About 60,000 people in the U.K. had the genetic condition Down Syndrome and about 1 in every 1000 babies are born with it.
The U.K. National Screening Committee which advises the NHS has commented that all women should be offered what is known as the combined test. This is taken at 11 to 14 weeks of pregnancy and involves the mother having a blood test and an ultrasound scan.
Writing in the AVMA Medical & Legal Journal, Edwina Rawson comments that despite the fact that the combined test is the most accurate and has been identified for National roll out, 70% of NHS Trusts in England still fail to offer the test. As the standard (rather than combined) test carries a higher rate of false positive results this leads to a larger number of mothers being told they have a high risk of having a baby with Downs. A large proportion of these mothers will then undergoing further invasive investigations which can result in miscarriage.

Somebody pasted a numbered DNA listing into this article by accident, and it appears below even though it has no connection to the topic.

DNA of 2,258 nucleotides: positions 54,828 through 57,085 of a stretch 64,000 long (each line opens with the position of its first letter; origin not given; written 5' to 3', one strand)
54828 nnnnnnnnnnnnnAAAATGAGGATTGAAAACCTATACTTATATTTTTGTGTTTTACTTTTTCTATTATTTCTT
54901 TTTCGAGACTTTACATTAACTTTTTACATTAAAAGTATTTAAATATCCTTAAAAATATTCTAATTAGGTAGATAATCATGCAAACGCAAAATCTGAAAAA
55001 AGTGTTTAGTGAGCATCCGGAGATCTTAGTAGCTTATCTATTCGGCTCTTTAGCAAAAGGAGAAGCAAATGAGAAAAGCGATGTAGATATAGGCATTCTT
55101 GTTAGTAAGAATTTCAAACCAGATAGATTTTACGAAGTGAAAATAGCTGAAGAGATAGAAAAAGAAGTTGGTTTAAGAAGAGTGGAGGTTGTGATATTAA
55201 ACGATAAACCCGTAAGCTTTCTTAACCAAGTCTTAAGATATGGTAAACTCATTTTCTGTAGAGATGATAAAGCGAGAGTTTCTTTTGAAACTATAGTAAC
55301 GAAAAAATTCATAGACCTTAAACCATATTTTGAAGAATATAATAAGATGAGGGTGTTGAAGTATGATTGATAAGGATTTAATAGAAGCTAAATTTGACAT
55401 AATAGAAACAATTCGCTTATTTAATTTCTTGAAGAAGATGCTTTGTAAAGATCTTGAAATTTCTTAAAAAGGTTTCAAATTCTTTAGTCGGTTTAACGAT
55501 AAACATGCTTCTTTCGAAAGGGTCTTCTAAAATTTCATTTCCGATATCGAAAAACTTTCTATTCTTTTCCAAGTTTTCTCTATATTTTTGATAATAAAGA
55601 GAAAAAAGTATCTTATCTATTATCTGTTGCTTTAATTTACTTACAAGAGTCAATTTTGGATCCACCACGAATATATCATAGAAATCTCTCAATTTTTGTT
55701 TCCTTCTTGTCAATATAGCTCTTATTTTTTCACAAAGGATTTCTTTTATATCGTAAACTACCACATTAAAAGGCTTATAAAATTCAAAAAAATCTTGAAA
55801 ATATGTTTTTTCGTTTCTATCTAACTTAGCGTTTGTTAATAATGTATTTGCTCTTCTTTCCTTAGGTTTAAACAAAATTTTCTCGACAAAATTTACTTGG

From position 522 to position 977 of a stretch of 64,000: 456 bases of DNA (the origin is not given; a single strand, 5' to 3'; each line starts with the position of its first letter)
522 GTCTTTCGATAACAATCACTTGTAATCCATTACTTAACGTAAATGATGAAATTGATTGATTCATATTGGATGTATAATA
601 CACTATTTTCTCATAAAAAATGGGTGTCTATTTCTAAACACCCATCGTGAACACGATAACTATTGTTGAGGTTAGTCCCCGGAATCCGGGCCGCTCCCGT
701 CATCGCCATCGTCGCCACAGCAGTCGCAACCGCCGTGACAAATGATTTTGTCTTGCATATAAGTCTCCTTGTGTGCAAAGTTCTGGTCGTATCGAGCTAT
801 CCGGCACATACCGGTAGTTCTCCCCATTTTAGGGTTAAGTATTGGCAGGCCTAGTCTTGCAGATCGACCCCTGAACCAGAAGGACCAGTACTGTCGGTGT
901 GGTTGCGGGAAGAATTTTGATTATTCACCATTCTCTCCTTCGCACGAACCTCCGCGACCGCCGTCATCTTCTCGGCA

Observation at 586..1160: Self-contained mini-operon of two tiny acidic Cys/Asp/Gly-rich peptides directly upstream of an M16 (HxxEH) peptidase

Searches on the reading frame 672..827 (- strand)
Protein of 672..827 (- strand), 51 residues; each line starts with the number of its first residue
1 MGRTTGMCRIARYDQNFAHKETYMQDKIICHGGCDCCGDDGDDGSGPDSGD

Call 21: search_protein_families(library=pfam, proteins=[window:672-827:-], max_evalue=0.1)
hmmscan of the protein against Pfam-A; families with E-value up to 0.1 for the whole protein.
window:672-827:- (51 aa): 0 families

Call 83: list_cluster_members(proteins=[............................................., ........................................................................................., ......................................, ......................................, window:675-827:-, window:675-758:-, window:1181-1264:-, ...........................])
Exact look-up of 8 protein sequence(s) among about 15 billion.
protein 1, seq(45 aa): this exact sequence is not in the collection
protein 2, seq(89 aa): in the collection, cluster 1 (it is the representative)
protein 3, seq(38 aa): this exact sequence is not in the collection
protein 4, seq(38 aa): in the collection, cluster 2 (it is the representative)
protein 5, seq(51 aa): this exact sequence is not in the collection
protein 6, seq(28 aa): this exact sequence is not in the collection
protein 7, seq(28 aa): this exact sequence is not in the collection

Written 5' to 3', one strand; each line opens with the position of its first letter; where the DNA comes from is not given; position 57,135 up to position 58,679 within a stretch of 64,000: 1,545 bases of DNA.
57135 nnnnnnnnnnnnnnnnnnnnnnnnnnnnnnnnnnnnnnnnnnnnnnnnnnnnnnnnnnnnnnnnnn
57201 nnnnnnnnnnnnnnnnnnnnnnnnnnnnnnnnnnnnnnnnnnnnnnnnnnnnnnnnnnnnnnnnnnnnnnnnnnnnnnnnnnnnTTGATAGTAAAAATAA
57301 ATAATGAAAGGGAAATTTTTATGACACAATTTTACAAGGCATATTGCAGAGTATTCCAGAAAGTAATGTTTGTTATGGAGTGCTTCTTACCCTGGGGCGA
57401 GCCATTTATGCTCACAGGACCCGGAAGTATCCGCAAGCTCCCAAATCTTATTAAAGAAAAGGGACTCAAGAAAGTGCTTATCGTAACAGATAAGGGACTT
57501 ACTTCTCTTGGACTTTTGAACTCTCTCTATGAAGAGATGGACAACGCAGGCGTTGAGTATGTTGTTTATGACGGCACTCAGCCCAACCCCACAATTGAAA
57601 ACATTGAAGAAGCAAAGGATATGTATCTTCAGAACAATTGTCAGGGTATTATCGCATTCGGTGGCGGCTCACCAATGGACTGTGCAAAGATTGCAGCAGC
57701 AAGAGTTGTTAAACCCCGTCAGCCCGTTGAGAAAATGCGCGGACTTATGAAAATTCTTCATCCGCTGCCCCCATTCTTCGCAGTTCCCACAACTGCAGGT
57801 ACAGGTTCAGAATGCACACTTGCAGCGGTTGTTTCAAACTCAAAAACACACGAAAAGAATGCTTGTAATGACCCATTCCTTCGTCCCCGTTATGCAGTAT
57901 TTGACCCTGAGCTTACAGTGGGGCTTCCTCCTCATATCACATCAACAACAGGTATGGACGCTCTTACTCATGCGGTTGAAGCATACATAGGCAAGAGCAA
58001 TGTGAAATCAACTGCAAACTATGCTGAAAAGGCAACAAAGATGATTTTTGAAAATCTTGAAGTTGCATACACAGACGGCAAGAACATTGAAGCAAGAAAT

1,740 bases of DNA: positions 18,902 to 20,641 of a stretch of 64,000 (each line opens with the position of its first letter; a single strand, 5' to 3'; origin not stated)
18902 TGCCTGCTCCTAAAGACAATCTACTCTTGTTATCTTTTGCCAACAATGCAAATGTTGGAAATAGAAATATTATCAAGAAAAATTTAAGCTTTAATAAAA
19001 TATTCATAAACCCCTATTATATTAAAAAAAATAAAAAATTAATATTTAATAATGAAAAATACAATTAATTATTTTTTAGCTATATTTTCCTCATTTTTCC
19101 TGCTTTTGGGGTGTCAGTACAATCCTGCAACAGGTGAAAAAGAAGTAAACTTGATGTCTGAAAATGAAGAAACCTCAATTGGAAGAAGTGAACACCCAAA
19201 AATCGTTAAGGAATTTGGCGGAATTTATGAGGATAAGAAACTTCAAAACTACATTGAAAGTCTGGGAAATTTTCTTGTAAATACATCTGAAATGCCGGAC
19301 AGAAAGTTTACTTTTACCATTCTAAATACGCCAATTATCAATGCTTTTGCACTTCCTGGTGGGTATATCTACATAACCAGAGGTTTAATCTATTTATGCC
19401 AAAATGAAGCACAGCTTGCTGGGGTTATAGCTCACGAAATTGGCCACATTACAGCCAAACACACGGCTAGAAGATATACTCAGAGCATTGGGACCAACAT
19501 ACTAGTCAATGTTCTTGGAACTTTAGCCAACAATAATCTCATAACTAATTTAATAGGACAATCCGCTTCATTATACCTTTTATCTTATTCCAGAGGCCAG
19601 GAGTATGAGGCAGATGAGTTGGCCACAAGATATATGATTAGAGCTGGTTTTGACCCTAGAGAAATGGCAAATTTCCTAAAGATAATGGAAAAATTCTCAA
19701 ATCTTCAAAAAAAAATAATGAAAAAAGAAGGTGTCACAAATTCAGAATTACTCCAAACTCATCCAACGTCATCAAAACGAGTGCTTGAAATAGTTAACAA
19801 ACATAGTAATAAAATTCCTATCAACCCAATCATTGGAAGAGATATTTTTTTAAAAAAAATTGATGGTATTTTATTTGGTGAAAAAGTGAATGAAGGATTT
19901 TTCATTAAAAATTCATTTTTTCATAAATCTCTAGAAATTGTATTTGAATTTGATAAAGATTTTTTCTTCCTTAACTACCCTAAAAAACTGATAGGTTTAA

Edwina Rawson comments that introduction of the combined test would not limit these deaths entirely but it would reduce them significantly. The reasons for Trusts not carrying out the combined test appear to be a mixture of lack of funds and a lack of trained stenographers.
A result of the failure to implement the combined testing will lead to an increase of normal babies ( i.e. without Downs) dying each year as a result of false positives and also cases were a diagnosis of Down Syndrome is missed and the mother is denied the chance of terminating the pregnancy.
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